What's My Name: Android app tests name memory

As someone who's bad at remembering names, I have developed several survival mechanisms. I post my neighbors' names on the fridge. I attempt to use mnemonic devices like matching names to celebrities or figuring out creative rhymes.

None of these techniques actually help much. That's where an app like What's My Name for Android comes in to save the day.

Thankfully, the app doesn't make you snap a pic of every new person you meet. That could be a little awkward. What's My Name imports photos from your contacts, Facebook, or LinkedIn.

The photos are then displayed with a choice of four different names. Choose the wrong one and a big red "X" lets you know you failed miserably and should try harder.

Names can be broken down into groups so you can separate out your drinking buddies from your clients or in-laws.

The flash card-style game can be played in continuous mode or timed mode to simulate the pressure you'll be under during an important business meeting or social mixer or when greeting well-wishers at your wedding.

The app from developer Knowlysis costs $1.99 after a one-week free trial. It should be handy for heading off the embarrassment of calling someone by the wrong name or referring to him as "That guy over there. Whatshisface. You know who I'm talking about." … Read more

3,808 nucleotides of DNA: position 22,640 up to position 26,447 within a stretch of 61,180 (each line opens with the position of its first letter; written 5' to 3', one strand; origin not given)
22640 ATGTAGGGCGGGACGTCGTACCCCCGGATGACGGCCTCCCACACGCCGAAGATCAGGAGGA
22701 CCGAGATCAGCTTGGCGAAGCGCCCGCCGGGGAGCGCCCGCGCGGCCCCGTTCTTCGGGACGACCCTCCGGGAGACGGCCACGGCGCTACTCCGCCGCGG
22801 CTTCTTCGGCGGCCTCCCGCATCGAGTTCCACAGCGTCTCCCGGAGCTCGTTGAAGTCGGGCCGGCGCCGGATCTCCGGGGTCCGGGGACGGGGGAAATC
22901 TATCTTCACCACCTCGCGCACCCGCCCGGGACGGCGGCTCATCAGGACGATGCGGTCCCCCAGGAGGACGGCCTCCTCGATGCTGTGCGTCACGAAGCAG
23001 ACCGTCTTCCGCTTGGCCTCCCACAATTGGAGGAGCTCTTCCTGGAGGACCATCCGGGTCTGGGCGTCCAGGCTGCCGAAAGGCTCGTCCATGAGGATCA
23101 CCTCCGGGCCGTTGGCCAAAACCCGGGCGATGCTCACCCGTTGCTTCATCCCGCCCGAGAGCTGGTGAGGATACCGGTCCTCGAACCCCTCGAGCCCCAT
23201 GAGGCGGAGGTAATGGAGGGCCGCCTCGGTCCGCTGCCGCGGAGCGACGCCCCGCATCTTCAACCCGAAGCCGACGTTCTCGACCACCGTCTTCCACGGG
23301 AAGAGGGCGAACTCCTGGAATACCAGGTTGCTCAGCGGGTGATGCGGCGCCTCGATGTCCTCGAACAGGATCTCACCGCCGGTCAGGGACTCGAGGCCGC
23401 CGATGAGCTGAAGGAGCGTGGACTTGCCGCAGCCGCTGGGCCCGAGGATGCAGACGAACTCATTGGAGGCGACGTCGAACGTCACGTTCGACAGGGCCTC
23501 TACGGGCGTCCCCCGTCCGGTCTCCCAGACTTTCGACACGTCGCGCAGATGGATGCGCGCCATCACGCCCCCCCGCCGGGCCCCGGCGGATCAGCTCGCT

Disney's Club Penguin domain name lapses

Disney was willing to pay up to $700 million for Club Penguin, but apparently forgot to renew its domain. Parents can't be happy.

If you go to Club Penguin--like my daughter did--you may get an odd-looking Network Solutions page. It's the page you get when you haven't renewed a domain name. The page has been down for a good chunk of the day. CBS News reported that Club Penguin returned about noon, but a lot of folks still can't get to the site. The outage has been widely reported on Club Penguin blogs such as the … Read more

Unborn babies name themselves with iPhone app

It was hard enough coming up with names for my cats. I can't imagine the struggle to find just the right name for a human baby. Busy parents-to-be can now hand the baby-naming burden off to their unborn children with the Kick to Pick iPhone app.

Choose your favorite names from a list of thousands or let the app randomly pick from boys' or girls' names in its database.

The 99-cent app takes the term "baby bump" in a whole new direction. Start up the kick picker, place the iPhone on your belly, and wait for your baby to give a hearty kick. You can stick with the name Junior lands on or try again.